If you were to ask a random person on the street, how do you think he or she would define success? People would probably give lots of different answers. One might say success is being wealthy. Another might define success as having a good family and kids. Still another might say success is being healthy and enjoying a long life. For every ten people asked, you may find twenty different ideas of success!
When it comes to understanding what the Bible says about success, it is helpful to see how the Bible addresses some of the definitions of success that people in our world have.
When it comes to having lots of money, the Bible says that God is the one who makes someone wealthy. Proverbs 22:2 states, “Rich and poor have this in common: The Lord is the Maker of them all.” Note that the writer doesn’t say, “Maker of both.” Rather, he says, “Maker of them all.” The declaration here is that God is the giver of all things to all people.
When it comes to the skills and abilities that lead to success in various fields, we see the same emphasis in the Bible—God is the giver. Consider 1 Corinthians 4:7, “For who makes you to differ from anyone else? What do you have that you have not received?” The implication in these questions is that our abilities and skills come from God.
How about the issue of influence and power? In John 19:11, after Pilate tells Jesus that he has the power to free Him or crucify Him, Jesus replies, “You would have no power over me if it were not given to you from above.” So even earthly authority, by which some measure success, is a gift from God.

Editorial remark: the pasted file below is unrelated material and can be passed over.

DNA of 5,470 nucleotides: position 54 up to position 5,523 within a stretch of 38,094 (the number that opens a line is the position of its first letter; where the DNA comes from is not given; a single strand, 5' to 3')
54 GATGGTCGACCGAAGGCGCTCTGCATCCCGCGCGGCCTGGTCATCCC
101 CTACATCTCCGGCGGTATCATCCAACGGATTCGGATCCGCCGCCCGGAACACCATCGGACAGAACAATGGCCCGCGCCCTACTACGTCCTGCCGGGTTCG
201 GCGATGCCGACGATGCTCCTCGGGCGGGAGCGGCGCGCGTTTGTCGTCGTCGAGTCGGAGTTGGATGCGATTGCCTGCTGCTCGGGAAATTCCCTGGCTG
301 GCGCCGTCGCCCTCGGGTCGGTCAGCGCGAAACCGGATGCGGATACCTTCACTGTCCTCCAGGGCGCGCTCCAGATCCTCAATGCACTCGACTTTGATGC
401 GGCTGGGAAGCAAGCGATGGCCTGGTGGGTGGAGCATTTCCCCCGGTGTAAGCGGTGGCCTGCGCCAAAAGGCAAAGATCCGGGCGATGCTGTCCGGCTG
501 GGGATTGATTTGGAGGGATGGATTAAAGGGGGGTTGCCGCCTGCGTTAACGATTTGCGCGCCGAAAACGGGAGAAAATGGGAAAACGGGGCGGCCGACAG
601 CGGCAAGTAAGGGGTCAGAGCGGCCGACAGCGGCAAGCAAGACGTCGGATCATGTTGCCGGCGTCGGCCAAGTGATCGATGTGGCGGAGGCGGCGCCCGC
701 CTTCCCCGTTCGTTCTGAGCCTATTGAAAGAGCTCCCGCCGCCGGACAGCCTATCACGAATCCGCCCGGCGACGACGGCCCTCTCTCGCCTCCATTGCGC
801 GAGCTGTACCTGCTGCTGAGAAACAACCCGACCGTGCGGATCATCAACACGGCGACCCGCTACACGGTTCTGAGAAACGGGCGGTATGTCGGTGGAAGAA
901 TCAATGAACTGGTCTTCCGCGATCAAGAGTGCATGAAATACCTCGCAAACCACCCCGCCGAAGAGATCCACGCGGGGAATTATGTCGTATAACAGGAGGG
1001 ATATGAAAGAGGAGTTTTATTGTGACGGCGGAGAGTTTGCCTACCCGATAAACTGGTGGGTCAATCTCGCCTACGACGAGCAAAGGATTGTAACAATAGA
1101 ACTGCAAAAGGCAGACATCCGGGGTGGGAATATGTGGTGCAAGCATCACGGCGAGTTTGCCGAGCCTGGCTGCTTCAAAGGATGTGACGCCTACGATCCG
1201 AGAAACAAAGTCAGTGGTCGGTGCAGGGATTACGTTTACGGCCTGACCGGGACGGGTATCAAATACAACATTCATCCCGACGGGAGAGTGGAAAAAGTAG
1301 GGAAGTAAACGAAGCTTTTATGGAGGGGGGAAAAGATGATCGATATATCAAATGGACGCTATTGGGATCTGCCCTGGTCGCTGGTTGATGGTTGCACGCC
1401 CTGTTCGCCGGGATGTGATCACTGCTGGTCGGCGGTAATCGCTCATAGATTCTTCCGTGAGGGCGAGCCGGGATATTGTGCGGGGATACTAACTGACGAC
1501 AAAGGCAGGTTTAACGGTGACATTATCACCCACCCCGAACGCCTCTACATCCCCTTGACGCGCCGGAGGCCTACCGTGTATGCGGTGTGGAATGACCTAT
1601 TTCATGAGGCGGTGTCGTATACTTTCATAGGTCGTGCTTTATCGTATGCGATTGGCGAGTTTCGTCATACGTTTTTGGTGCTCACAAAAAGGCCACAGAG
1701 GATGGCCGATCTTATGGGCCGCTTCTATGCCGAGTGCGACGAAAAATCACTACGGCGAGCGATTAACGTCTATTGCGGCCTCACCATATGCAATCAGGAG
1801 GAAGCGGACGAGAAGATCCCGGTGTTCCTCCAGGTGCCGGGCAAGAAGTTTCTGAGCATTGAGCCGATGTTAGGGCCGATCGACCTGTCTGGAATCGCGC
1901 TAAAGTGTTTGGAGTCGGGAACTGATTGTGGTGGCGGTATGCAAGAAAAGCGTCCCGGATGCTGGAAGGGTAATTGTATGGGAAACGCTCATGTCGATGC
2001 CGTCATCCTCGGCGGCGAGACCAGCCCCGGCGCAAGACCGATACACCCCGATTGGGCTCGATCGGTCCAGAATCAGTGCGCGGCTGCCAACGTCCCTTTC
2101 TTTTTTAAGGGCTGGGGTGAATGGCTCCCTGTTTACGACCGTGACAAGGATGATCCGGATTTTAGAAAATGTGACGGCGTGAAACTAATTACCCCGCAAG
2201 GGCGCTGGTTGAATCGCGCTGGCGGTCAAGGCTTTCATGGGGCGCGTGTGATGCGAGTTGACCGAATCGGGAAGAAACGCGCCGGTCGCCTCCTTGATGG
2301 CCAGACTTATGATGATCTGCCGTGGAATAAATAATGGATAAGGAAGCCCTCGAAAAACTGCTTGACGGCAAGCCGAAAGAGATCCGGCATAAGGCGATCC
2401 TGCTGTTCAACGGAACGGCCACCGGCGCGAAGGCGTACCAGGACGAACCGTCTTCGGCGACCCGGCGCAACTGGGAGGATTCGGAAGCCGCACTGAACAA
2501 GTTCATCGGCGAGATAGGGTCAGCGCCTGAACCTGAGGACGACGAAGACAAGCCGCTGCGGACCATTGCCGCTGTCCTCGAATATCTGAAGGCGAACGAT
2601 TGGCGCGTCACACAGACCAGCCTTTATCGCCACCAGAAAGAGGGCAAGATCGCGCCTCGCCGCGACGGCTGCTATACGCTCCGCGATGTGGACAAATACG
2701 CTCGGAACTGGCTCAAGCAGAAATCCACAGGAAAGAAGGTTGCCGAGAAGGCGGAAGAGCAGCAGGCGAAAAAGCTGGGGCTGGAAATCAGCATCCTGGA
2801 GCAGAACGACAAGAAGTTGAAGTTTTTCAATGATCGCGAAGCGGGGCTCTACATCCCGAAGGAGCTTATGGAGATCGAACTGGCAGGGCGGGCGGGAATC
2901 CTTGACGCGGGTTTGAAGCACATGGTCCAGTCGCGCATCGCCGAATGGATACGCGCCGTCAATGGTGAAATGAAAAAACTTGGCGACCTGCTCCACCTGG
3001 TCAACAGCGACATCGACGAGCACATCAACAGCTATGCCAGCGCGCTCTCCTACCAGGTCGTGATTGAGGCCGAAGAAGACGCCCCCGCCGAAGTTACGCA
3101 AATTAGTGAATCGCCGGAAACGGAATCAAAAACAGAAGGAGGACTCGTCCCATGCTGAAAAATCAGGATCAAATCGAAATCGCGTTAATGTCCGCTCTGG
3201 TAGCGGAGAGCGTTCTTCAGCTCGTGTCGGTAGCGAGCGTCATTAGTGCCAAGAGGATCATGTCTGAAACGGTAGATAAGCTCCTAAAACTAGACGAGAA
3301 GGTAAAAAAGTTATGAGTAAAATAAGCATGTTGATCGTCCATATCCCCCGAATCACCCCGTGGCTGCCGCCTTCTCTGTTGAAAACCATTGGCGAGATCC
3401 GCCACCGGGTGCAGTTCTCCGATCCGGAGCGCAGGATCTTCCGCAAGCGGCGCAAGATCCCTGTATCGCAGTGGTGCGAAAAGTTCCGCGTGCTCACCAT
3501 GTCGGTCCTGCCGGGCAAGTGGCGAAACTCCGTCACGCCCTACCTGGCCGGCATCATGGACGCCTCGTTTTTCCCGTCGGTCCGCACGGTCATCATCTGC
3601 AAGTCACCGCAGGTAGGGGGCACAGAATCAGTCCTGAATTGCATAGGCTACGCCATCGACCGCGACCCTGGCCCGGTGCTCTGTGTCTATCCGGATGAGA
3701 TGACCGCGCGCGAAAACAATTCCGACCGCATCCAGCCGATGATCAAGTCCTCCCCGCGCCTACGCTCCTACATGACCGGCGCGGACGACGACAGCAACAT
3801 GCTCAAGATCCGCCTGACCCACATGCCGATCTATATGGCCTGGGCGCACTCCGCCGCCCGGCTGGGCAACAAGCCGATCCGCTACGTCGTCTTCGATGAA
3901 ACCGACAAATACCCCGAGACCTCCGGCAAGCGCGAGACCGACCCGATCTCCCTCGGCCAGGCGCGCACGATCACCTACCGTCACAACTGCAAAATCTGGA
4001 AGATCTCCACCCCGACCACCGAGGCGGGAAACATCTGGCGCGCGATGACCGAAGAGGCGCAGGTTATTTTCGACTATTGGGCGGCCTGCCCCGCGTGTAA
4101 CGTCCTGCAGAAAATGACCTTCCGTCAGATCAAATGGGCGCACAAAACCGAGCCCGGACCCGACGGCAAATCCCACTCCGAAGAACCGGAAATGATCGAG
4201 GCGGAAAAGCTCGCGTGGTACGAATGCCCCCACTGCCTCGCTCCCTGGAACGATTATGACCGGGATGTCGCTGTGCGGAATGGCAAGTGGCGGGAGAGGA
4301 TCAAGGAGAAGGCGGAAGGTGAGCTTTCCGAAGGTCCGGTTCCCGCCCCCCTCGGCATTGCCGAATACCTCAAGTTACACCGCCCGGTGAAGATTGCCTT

These are just a few verses declaring that every thing, every ability, and every position is God’s gift. John the Baptist summarizes in John 3:37, “A man can receive only what is given him from heaven.” If any person can do anything defined as “successful,” it is only because God has given him or her that ability.
What is more, the things we may consider marks of success may not be what God views as valuable. In 1 John 2:15–17, things in this world are put in perspective:
“Do not love the world or anything in the world. If anyone loves the world, the love of the Father is not in him. For everything in the world—the cravings of sinful man, the lust of his eyes and the boasting of what he has and does—comes not from the Father but from the world. The world and its desires pass away, but the man who does the will of God lives forever.”
This passage covers everything in this world that we might be tempted to think gives success. If we are loving these things and pursuing them, thinking joy and satisfaction are found in them, we will find them to be empty. The gain of this world is not a true mark of success.
God defines success quite simply. In John 17:3, Jesus declares, “Now this is eternal life: that they may know you, the only true God, and Jesus Christ, whom who have sent.” Psalm 16:11 states, “You have made known to me the path of life; You will fill me with joy in Your presence, with eternal pleasures at your right hand.” In Luke 10:20, Jesus says, “Do not rejoice that the spirits submit to you, but rejoice that your names are written in the book of life.” From these passages we can deduce that ultimate success is being saved and knowing God. “Eternal life” in John 17:3 isn’t just a length of time but a quality of life. Eternal life is awesome because we are known by God and are in His presence, where there is fullness of joy. We are not to rejoice because of our abilities, victories, and possessions in this world. True success in which we rejoice is overcoming this world, being saved, and going to be with Jesus in heaven.
God measures success differently than the world does. Jesus said, “It is the one who is least among you all who is the greatest” (Luke 9:48; cf. Mark 9:35). Wealth, skill, and influence are irrelevant to true, eternal success. Biblical success that pleases and glorifies God is being known by Him and knowing and serving Him through faith in Jesus Christ and His gospel.